Susan Tolman Mills
Mills was born on November 18, 1826, in Enosburgh, Vermont. She was one of eight children of John Tolman and Elizabeth (Nichols) Tolman. Her family moved to Ware, Massachusetts by 1836, where her father and brothers expanded the family's tannery business. She graduated from Mount Holyoke College (then Mount Holyoke Female Seminary) in 1845.
As a young woman, Mills taught at Mount Holyoke Female Seminary  the first three years after she herself graduated, and was a teacher there during Emily Dickinson's year at the Seminary in 1847-1848. She continued to teach at the seminary until she married the missionary Cyrus Mills on September 11, 1848. In October of that year they departed to teach in Ceylon (now Sri Lanka), on an assignment from the American Board of Commissioners for Foreign Missions. They taught there for many years, until they returned to Boston in 1854. Mrs. Mills contracted amoebic dysentery during their tour abroad, and was in distinctly ill health by the time they returned to the United States.
In 1860 the couple traveled to Honolulu where Cyrus Mills became president of Oahu College (now known as Punahou School). Susan served as a teacher at the school, instructing in geography, geology, chemistry, and botany. They moved to California in 1864.
Mills College was initially founded as the Young Ladies Seminary at Benicia in 1852. It was under the leadership of Mary Atkins, a graduate of Oberlin College. Susan and Cyrus Mills bought the grounds and organization from Atkins for $5000 in 1865.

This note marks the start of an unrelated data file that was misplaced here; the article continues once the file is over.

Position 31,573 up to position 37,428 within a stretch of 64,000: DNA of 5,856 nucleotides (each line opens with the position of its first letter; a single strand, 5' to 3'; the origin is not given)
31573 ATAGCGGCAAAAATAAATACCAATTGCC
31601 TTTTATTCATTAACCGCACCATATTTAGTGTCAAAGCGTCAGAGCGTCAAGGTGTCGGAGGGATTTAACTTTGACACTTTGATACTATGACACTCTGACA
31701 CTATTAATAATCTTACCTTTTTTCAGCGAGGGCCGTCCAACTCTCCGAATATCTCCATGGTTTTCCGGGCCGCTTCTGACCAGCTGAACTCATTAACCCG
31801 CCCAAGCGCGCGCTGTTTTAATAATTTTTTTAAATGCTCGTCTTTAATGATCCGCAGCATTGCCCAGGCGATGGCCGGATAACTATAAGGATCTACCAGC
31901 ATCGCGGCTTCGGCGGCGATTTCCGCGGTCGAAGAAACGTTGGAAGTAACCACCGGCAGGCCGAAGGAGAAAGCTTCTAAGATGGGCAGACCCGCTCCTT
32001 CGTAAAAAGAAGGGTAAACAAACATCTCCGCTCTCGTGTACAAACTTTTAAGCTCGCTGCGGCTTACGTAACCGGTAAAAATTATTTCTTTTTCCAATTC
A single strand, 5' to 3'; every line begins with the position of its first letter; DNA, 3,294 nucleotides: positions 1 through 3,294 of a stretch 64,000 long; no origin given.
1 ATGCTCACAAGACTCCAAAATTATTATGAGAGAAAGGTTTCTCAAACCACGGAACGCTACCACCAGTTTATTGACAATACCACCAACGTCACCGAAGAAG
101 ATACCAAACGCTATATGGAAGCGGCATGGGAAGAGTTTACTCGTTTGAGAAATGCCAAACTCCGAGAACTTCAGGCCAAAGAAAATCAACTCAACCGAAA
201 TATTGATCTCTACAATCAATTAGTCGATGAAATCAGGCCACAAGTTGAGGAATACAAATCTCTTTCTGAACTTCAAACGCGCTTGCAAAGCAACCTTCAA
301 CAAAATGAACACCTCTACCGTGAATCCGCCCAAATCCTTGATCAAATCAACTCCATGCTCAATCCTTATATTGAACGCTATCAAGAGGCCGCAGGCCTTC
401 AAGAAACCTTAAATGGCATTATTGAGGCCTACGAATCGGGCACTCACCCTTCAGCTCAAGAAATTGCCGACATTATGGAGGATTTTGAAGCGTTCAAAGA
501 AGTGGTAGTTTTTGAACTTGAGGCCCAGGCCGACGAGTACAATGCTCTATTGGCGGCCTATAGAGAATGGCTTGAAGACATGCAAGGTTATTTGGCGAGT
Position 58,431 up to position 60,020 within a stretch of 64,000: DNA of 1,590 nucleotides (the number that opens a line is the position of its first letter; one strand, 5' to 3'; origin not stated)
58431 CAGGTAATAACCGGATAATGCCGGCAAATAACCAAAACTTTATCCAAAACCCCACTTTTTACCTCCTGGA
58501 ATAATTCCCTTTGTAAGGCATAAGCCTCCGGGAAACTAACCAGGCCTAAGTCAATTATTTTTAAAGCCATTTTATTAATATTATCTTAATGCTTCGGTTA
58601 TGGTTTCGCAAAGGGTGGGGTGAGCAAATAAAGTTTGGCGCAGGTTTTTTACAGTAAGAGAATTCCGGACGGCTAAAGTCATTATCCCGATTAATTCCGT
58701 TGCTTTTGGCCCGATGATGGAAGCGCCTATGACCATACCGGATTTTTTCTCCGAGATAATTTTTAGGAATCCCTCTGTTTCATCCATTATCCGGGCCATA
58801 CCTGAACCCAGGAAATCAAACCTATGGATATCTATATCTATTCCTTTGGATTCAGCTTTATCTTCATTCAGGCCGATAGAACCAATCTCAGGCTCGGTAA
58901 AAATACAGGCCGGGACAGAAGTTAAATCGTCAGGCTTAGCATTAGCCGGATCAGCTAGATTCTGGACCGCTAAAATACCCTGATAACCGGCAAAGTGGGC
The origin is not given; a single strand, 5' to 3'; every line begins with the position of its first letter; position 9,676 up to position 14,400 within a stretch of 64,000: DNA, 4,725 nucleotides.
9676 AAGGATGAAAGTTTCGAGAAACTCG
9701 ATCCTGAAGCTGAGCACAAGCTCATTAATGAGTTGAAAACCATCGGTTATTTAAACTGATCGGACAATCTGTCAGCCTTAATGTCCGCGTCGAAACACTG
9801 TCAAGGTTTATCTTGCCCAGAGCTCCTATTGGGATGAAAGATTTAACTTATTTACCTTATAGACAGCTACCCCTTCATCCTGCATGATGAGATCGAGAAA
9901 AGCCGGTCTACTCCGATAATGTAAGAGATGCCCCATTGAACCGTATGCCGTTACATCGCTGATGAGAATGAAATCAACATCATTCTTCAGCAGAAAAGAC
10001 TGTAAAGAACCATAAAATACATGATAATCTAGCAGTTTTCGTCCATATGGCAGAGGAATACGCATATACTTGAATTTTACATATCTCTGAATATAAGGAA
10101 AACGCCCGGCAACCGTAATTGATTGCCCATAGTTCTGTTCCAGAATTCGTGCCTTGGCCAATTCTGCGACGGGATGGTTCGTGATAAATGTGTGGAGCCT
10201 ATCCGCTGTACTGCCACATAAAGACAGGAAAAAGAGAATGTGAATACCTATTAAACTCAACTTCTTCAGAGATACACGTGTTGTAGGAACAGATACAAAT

In 1866, Susan and Cyrus bought the Young Ladies Seminary and renamed it Mills Seminary.
In 1871 the school was moved to Oakland, California and the school was incorporated in 1877. The school became Mills College in 1885. In 1890, after serving for decades as principal (under two presidents as well), Susan became the President of the college and held the position for 19 years.
- Louis S. Lyons; Josephine Wilson (1922). Who's who among the women of California: an annual devoted to the representative women of California, with an authoritative review of their activities in civic, social, athletic, philanthropic, art and music, literary and dramatic circles .... Security Publishing Company. p. 13. Retrieved 4 June 2012.
- James, Edward T. (1971). Notable American Women, 1607-1950: A Biographical Dictionary. Cambridge, Massachusetts: Belknap Press. pp. 546–547. ISBN 0674627318.
- McLean, Sydney (March 1934). "Emily Dickinson at Mount Holyoke". The New England Quarterly 7 (1): 25–42. doi:10.2307/359265. Retrieved 23 October 2013.
Charles Carroll Stratton
|President of Mills College
Luella Clay Carson
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